The final senior on the panel, Lucas Jraiche, is from St. Michael in Livonia. Lucas has been accepted to Michigan, Baylor, Central Michigan, and Xavier. He spoke about the importance of getting involved and trying new things, sharing how he’s now involved with activities he never would have envisioned for himself. Among his many activities, Lucas is one of the “voices of Catholic Central” as a color commentator on the athletics live-streams. 

Adding some humor, and eliciting perhaps one of the most enthusiastic responses from the students, was a question about the quality of lunches. The unanimous response from the full panel was resounding support for both the variety and quality - reinforcing the fact that these high achievers are still teenage boys. 

Every year, Catholic Central considers between 300 and 400 applicants.  To earn an academic scholarship at CC, students must score a 90 or higher national composite score on the High School Placement Test. Goodness, Discipline, and Knowledge scholarships are based on the sum of application materials, and are offered to less than 10% of applicants.

In this year’s first round of acceptances, 87 out of 340 applicants earned a merit scholarship. These scholarship recipients represent more than 25 cities and 42 different middle schools, including 20 Catholic schools, 18 public schools, 2 Christian schools, one private school, and home school.  This is just a small slice of the overall reach of the applicant pool. 

To earn an academic scholarship at CC, students must score a 90 or higher national composite score on the High School Placement Test. Goodness, Discipline, and Knowledge scholarships are based on the sum of application materials, and are offered to less than 10% of applicants.  

“We often hear from parents who are a bit frustrated that their son did not receive a merit scholarship to CC when he did to other schools, or that the amount they received from another school is significantly higher than our merit awards,” explained Marmul. “We have to point them back to our mission as a Catholic school. We work hard to remain accessible and focus on need-based tuition assistance as our primary tool of enrollment.”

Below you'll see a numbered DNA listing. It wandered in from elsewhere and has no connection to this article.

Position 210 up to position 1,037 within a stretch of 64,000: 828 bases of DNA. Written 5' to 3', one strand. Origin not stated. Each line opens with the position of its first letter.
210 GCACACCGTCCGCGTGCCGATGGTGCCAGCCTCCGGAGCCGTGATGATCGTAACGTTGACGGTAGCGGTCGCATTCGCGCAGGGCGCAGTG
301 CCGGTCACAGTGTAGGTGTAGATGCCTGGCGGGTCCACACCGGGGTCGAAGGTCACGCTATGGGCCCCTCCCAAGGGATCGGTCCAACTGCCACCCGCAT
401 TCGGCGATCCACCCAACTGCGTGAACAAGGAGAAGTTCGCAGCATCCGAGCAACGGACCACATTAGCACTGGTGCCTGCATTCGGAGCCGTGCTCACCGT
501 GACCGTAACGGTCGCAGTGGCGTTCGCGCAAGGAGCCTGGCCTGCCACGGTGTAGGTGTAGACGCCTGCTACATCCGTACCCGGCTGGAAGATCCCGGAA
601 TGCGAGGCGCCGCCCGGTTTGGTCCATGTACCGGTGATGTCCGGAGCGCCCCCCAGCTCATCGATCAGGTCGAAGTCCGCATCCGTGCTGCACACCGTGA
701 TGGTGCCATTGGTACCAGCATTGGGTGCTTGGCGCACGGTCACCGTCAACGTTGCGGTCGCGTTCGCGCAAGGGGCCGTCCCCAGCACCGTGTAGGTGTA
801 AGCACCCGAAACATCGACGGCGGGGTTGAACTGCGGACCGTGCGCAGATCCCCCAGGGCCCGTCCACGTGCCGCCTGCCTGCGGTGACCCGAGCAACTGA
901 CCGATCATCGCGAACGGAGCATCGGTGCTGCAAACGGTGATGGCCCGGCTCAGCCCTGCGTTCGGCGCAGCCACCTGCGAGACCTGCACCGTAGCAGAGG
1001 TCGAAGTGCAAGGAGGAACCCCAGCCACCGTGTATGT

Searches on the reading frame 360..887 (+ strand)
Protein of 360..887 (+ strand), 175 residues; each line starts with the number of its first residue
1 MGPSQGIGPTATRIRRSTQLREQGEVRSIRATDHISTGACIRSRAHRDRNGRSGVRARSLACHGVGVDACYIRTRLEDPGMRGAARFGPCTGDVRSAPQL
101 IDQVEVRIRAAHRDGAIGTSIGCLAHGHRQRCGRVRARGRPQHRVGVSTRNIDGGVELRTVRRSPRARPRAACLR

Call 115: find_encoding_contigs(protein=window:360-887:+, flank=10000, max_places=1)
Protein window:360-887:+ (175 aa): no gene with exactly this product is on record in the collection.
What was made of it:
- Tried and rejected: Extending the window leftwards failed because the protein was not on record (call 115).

Merit scholarship amounts for this year ranged between $1,000 and $4,000, with an average award of just under $2,500. Tuition is set at $15,975 for the 2024-2025 school year. 

“We had 62 students earn an academic scholarship this year. If we lowered the requirement for an academic scholarship to an 80, for example, another 55 applicants would have received funding. Even if we only offered those families $1,000 scholarships that would be $55,000 in annual funding that would need to come from somewhere,” Marmul continued. “We’ve made the decision as a school to put that funding towards need-based assistance, with which we are very aggressive, and rely on the families to see the value in what we offer as a school.” 

Currently, approximately one-third of the students who attend CC are receiving need-based tuition assistance. The tuition assistance budget for this incoming class was $600,000, bringing the school’s tuition assistance budget to more than $2,000,000 for the 2024-2025 school year. 

"One of the most difficult aspects of our role in the admissions office is the scholarship selection process. We are grateful for the chance to get to know these young men, and to do our best to maintain a fair and consistent process," Marmul concluded. 

After the program, students and their families made their way to the cafeteria for a reception hosted by the Mothers’ Club.  Numerous faculty members and about 40 current students were there to answer additional questions, and the Jazz Band was there to add to the atmosphere. 

To learn more about Catholic Central’s scholarship process, please refer to the tuition assistance page.